Pain on penetration, what to do? – Vibrations Blog

The main symptoms of dyspareunia are pain, burning and itching during penetration.

The dyspareunia It is the pain, burning or itching during vaginal penetration – either as a sexual practice or part of intimate hygiene when inserting a menstrual cup. There are times when the pain persists even hours after penetration. It is something quite uncomfortable, painful and often affects our self-concept and self-esteem. However, why and what can be done when suffering from dyspareunia?

Symptoms of dyspareunia

The main symptoms of dyspareunia are pain, burning and itching during penetration. This phenomenon can be during intercourse (or penetrative sex), the use of menstrual sanitary products such as tampons or menstrual cups, and so on. The pain or burning can be punctual in the moment or last hours after having gone through the penetration.

❗️KEY DATA: The main symptoms of dyspareunia are pain, burning and itching during and after penetration.

Causes of dyspareunia

It is important to note that dyspareunia is a multifactorial phenomenon – that is, there can be many factors that cause discomfort. Among them are mainly:

Physical factors

  • Discordance in the genitals. In other words, accepting that the genitals – penis and vagina – do not match at the time of penetration. It may be that the penis is thicker or longer than the vaginal capacity to expand at that time.
  • Absence of lubrication. When the vagina is not properly lubricated, any object that is inserted into it will cause pain, burning or itching. And even this discomfort can last for hours.
  • Pelvic floor affections. Many times, the pelvic floor is hypotonic (weakened) or hypertonic (contractured), causing pain when something is inserted into the vagina. Find out more about what is hypotonia and hypertonia of the pelvic floor. ****
  • Have been through surgery in the pelvic area which may be in the process of recovery or had a poor recovery, affecting the stability of the pelvic floor. This can include a cesarean section, childbirth, or abdominal surgery.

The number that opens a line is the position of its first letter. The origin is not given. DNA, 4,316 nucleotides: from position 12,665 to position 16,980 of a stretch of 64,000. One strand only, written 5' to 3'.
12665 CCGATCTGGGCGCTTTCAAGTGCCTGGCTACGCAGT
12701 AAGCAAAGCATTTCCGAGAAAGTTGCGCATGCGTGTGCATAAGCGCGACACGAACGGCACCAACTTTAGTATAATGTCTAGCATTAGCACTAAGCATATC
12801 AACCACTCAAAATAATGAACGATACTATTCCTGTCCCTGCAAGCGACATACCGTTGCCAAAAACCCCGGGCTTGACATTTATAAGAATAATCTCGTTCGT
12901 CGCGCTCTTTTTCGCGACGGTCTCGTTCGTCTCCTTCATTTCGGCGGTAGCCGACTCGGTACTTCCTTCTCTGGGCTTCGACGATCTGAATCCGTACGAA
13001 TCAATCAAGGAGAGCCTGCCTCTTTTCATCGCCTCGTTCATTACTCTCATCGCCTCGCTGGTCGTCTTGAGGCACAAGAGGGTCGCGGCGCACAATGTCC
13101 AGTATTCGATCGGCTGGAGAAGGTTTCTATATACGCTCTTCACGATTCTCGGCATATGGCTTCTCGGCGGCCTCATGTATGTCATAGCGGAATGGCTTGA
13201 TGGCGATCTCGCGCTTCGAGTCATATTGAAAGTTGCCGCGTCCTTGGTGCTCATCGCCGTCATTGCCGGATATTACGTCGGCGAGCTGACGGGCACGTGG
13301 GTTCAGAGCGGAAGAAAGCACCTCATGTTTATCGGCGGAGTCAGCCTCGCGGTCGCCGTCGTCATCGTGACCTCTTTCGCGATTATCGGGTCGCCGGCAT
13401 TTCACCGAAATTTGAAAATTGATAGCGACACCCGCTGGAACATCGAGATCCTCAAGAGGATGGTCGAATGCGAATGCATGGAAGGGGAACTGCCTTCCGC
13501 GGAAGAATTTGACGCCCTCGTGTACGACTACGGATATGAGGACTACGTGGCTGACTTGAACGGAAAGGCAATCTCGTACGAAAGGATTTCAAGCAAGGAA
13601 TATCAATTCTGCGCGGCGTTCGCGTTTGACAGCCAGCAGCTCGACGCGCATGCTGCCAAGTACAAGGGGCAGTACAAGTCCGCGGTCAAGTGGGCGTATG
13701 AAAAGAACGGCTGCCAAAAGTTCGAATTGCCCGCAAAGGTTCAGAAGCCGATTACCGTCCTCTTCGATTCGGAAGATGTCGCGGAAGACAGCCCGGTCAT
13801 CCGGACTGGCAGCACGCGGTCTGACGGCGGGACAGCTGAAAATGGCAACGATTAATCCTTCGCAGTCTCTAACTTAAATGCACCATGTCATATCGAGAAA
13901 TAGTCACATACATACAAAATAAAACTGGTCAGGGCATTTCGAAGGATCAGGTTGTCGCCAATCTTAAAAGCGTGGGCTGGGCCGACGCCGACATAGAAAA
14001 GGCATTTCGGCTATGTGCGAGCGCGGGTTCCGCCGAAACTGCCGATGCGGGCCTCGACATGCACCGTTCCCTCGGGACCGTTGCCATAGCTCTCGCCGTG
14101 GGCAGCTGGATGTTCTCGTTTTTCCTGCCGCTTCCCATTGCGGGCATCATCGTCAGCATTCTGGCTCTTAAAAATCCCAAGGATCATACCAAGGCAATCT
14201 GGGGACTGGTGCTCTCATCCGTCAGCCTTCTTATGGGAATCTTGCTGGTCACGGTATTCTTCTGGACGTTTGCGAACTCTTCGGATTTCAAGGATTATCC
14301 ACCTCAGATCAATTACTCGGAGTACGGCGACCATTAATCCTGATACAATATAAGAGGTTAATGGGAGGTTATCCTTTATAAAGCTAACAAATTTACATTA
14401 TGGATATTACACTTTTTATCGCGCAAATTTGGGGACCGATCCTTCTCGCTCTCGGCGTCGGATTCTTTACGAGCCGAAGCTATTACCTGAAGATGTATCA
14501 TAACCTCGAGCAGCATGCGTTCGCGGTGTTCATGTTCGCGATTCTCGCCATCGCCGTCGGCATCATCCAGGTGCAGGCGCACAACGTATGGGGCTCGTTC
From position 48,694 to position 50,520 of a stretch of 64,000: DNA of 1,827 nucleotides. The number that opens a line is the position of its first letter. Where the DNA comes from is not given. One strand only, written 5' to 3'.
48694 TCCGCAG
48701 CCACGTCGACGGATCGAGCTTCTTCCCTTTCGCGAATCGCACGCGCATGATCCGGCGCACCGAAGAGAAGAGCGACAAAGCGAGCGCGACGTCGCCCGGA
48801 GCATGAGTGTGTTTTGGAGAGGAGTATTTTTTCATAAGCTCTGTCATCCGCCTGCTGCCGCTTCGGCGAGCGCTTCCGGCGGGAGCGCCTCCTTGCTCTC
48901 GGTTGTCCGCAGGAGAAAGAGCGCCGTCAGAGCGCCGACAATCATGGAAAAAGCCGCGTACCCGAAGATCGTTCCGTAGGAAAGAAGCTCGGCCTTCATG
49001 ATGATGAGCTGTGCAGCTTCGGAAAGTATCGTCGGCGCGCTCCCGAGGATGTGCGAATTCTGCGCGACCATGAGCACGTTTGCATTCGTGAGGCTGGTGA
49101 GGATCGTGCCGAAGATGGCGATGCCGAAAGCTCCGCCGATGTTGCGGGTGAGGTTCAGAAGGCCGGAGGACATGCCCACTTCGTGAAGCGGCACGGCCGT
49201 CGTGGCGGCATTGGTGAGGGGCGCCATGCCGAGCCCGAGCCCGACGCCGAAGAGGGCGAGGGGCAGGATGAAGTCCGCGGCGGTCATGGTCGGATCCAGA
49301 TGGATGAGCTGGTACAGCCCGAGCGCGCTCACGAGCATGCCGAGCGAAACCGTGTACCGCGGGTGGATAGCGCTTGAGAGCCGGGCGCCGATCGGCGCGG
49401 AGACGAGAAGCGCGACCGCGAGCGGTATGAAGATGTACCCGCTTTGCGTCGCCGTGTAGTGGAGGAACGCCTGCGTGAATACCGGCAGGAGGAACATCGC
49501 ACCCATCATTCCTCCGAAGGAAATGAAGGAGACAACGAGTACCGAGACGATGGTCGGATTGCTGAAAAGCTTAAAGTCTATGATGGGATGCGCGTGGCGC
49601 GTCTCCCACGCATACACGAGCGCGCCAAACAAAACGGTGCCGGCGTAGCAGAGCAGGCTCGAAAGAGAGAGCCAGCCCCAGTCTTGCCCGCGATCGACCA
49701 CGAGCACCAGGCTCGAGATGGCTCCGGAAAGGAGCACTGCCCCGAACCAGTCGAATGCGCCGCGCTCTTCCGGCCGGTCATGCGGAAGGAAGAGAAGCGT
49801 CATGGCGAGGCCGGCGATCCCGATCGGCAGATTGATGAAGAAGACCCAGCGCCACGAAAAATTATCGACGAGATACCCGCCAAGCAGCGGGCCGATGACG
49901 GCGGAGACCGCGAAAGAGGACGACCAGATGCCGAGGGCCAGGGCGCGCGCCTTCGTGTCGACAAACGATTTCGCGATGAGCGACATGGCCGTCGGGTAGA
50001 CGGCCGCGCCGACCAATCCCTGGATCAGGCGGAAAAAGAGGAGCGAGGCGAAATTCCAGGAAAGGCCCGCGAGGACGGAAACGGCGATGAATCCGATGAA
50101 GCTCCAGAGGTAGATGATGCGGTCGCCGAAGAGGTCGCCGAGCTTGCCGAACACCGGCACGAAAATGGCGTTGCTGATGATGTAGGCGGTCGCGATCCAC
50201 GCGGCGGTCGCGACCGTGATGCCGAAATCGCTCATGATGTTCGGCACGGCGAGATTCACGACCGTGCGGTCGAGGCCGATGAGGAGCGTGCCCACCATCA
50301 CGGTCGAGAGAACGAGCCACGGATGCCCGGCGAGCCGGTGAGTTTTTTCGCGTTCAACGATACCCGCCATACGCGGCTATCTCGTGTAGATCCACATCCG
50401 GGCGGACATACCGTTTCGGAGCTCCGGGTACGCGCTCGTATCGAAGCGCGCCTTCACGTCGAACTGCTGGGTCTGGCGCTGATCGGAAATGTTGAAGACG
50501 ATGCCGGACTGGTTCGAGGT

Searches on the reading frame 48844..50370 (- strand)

• It has a infection, inflammation, or a disorder of the vulva or vagina. It can also be due to a urinary infection.
  • Vaginismus It is a sexual disorder where the vaginal muscles have involuntary spasms that close the canal, making the passage of any object in the vagina difficult and painful.
  • Some Medical treatments for cancers, such as radiation and chemotherapy.

Psychological and emotional factors

  • Go through moments of stress, anxiety, depression, or some emotional distress. In fact, high doses of stress over a long period can alter sexuality in terms of desire, lubrication, and disorders such as vaginismus and dyspareunia.
  • Some traumatic event such as a sexual abuse.
  • Zero erotic-festive motivation in sexual practice, focusing all attention on intercourse or penetrative sexual practice.

Social factors

  • Series of oppressions –Such as gordofobia, social class, race or any phobia related to sexual identity or orientation– that influence the presence of daily stress and discomfort.
  • Sex education based on guilt or shame.
  • The bond with the sexual or sex-affective partner is found in moments of stress, upset, or upset due to arguments, abuse or violence.
  • The moment or physical space of sexual practice is extremely uncomfortable or dangerous.

? BONUS: What is after-care and why do you need to apply it after sex?

What to do if I have dyspareunia?

The pain of penetration is multifactorial, so it is important to consider each of these aspects – especially if it is a physical aspect. In fact, if you have a physical or physiological history, we recommend you attend with a sexologist or physical therapist specializing in pelvic floor disorders. If, on the other hand, it is a more emotional or psychological aspect, it is highly recommended to visit a psychologist specialized in psychological trauma with a gender perspective.

On the other hand, there are some options that can help you enjoy a pain-free full sexuality:

  • Lubricant. Lots of water-based lubricant.
  • Listen or try not to focus everything on penetration, but on the stimulation of the genitals and the skin without the need to penetrate the vagina. Ideas: oral sex, caresses, kisses, scratches on the back, spanking, etc.
  • Discover what you like through self-eroticization or masturbation.
  • Communication with the sexual partner (casual sex) or affective sex (stable partner) about what and what does not like in sex.
  • Take a break when pain or discomfort is significant, take a break, and encourage other practices after-care -Like caresses, kisses, hugs and even preparing a little piece to be snuggled.

If you suffer from dyspareunia, you can write to us at: to recommend someone trustworthy and professional. Sex doesn’t have to hurt and If it hurts, my friend, it isn’t there.


Visiting specialists in mental and emotional health, as well as specialists in pelvic health can help to treat dyspareunia and regain sexual life.

Author of the note: @mj.castaneda.aguirre

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Pain on penetration, what to do? – Vibrations Blog

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